President Obama Threatens to Veto CISPA Cybersecurity Bill
If the Cyber Intelligence Sharing and Protection Act, better known as CISPA, reached President Obama’s desk in its current form, he would veto the bill, according to a statement from the White House.
CISPA, says the White House, would allow the government and the intelligence community unfettered access to Americans’ personal information and data, sacrificing individuals’ personal privacy and civil liberties.
CISPA is designed to allow private firms to share information about cybersecurity threats with one another and with the federal government. The bill’s advocates call such information sharing a necessary step in defending the U.S.’s networks from a “digital Pearl Harbor,” while opponents argue that sharing puts the civil liberties and personal privacy of Internet users in jeopardy.
“[CISPA] would allow broad sharing of information with governmental entities without establishing requirements for both industry and the government to minimize and protect personally identifiable information,” reads the statement.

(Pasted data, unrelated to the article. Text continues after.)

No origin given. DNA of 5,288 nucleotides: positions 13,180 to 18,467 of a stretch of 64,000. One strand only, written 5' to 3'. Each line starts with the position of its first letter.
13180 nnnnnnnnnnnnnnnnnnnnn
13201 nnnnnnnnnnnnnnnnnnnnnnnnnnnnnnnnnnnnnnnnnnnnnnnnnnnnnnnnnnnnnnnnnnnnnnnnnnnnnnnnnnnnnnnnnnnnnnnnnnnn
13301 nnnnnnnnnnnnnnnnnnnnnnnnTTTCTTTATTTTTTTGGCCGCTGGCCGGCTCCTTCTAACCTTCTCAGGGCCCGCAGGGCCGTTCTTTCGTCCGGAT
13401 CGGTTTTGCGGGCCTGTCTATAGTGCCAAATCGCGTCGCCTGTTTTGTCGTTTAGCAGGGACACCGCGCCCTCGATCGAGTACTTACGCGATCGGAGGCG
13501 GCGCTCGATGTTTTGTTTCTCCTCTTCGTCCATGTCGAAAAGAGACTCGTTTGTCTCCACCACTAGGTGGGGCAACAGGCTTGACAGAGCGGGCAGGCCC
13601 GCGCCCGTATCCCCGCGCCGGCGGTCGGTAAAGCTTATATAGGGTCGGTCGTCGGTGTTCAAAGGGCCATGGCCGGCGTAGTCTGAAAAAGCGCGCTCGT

The White House also believes that CISPA would allow private companies to share users’ information with one another — unhindered by adequate supervision or transparency — while simultaneously shielding them from lawsuits that spring up as a result of that information sharing.
“Citizens have a right to know that corporations will be held legally accountable for failing to safeguard personal information adequately,” reads the statement. “The broad liability protection not only removes a strong incentive to improving cybersecurity, it also potentially undermines our Nation’s economic, national security, and public safety interests.” Read More